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Issues in Educational Research, 2017, Vol 27(3), 620-638
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Out-of-class anxiety in a non-English speaking context and its effects on intelligibility and comprehensibility

Jeffrey Dawala Wilang and Wareesiri Singhasiri
King Mongkut's University of Technology Thonburi, Thailand

Using Englishes as a lingua franca ('EsLF') or international language among EFL learners in an out-of-class setting induces anxiety, then debilitates the intelligibility and comprehensibility of speakers. This research project reports the conceptualisation of EsLF anxiety and its effects on intelligibility and comprehensibility, with the participation of 240 Thai and foreign graduate students in universities across Thailand. The Anxiety Scale for Spoken Englishes as a Lingua Franca (ASSELF) was developed and the results were used in an exploration of EsLF anxiety. The scale was validated with exploratory factor analysis (EFA), using principal axis factoring. The analysis indicated a three-factor solution including interlocutor-induced difficulties, language-processing difficulties, and apprehension over interlocutors. Independent samples t test pointed out a significant difference on how EsLF anxiety is experienced by Thai and foreign students. Further, the study examined the relationship of EsLF anxiety and the intelligibility and comprehensibility of international speakers. Correlational relationships revealed that (i) as anxiety increases, intelligibility and comprehensibility decrease; and (ii) as intelligibility increases, so does comprehensibility. Among the three factors of EsLF anxiety, apprehension over interlocutors debilitated the intelligibility of the international speakers significantly. Specific anxiety-provoking situations such as a proficient speaker and a native-like accented speaker are significant sources of unintelligibility and incomprehensibility. The research concludes with a discussion of limitations, and implications for English language education and future research.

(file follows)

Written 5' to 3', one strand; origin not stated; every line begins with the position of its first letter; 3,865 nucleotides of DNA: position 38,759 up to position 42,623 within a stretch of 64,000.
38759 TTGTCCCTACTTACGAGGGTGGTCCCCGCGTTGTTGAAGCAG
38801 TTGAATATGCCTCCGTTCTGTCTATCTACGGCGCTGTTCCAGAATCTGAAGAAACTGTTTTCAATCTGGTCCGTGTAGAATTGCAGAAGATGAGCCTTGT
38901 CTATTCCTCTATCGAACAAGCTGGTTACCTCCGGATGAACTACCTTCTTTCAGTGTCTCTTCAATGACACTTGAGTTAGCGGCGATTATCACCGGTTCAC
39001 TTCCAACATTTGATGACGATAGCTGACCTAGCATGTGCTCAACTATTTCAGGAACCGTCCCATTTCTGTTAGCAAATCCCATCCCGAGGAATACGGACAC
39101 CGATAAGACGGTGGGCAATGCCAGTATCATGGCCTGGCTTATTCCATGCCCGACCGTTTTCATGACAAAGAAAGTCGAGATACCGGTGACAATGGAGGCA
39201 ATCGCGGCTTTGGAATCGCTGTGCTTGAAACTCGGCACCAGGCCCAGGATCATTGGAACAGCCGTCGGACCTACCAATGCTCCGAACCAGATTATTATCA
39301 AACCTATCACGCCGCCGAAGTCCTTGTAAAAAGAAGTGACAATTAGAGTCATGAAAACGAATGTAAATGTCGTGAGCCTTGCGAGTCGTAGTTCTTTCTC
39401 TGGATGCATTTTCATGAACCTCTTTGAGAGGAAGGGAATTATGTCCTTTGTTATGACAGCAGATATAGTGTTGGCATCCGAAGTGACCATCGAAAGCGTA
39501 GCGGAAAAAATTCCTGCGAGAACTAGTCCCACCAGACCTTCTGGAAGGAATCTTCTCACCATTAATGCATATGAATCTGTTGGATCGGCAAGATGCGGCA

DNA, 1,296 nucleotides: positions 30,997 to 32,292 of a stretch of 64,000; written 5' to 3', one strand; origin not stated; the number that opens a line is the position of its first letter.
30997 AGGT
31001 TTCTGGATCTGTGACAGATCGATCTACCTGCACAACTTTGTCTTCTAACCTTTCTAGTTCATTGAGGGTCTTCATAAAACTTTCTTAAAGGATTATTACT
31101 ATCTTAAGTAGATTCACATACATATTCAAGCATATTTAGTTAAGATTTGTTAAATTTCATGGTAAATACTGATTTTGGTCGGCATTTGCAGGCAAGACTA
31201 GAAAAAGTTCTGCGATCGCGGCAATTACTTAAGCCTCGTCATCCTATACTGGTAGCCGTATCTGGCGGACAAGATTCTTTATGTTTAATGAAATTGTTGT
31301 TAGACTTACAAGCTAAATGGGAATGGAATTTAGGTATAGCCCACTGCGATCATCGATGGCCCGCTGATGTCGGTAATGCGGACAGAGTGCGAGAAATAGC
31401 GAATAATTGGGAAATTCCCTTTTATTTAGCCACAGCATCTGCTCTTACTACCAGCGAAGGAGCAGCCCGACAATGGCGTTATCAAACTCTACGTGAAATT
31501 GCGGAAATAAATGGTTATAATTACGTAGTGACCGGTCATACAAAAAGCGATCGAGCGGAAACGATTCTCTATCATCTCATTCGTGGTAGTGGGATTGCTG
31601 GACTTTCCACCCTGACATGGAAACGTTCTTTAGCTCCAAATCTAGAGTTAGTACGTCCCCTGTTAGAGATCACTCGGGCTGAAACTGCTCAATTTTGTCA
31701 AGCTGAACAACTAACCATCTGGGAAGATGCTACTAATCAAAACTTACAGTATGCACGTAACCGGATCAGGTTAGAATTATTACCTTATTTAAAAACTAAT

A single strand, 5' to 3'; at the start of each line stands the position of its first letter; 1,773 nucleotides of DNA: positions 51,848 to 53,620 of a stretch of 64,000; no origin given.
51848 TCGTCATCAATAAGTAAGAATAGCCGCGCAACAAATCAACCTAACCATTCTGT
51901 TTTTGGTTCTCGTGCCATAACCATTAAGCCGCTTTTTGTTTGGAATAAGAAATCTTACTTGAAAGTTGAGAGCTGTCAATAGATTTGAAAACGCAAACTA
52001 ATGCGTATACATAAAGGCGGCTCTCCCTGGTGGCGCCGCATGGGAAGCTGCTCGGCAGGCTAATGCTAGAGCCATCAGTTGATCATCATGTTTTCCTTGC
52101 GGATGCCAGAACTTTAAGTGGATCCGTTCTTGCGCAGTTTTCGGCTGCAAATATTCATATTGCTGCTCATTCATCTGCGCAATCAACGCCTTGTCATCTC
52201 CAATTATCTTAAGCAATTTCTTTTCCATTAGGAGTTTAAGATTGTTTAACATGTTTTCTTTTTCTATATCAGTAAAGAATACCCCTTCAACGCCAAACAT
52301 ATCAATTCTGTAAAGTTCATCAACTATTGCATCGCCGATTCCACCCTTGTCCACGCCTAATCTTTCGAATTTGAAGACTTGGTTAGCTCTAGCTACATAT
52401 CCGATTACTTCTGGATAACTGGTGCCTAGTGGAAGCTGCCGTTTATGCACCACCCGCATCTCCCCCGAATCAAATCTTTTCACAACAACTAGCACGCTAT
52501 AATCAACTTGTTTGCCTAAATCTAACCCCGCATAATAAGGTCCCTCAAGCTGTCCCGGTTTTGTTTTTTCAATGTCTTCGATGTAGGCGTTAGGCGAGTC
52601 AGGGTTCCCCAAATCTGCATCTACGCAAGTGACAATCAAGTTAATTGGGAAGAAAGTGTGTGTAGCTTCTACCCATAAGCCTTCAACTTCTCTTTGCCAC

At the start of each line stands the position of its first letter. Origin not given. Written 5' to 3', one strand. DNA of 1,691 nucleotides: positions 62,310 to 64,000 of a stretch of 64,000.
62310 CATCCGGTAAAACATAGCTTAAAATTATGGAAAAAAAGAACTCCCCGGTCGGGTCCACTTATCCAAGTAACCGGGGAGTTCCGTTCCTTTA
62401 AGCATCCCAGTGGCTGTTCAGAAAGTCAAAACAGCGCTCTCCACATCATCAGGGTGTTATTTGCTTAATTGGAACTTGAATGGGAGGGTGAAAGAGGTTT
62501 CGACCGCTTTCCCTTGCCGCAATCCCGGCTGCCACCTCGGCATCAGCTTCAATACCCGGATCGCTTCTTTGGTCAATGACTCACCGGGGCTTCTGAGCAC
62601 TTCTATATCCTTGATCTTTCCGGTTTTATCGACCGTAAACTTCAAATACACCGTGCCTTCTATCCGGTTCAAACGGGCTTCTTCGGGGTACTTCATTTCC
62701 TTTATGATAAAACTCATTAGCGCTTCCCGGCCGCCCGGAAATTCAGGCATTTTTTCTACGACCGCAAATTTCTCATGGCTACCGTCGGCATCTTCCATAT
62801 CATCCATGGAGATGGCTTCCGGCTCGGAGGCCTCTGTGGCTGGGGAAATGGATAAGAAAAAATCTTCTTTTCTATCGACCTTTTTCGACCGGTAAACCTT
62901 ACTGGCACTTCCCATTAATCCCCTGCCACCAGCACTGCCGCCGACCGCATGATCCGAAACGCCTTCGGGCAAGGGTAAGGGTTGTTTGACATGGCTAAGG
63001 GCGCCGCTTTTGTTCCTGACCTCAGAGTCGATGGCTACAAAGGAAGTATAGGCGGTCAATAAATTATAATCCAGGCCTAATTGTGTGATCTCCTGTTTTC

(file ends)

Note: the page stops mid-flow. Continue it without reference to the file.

The lingua franca status of English in Thai academic contexts is gaining considerable attention among educators, since a demographic shift in the mobility of students in Asia has lead to a growth in numbers of foreign students enrolled in Thai universities. With English having a significant role in an increasingly internationalised academia, the challenges of using it as the main language of communication between Thai and foreign students have become unprecedented. Constructive oral interactions among students (Thai and foreign), could manifest a more positive community, which supports favourable in-class or out-of-class (language) outcomes. However, apprehensions in oral interactions using Englishes (emphasis added to mean English and its variants) as a lingua franca may cause negative consequences for word recognition and message comprehension, thereby debilitating successful communication. Continuing research on foreign language anxiety in specific academic contexts, for example, out-of-class, requires more attention.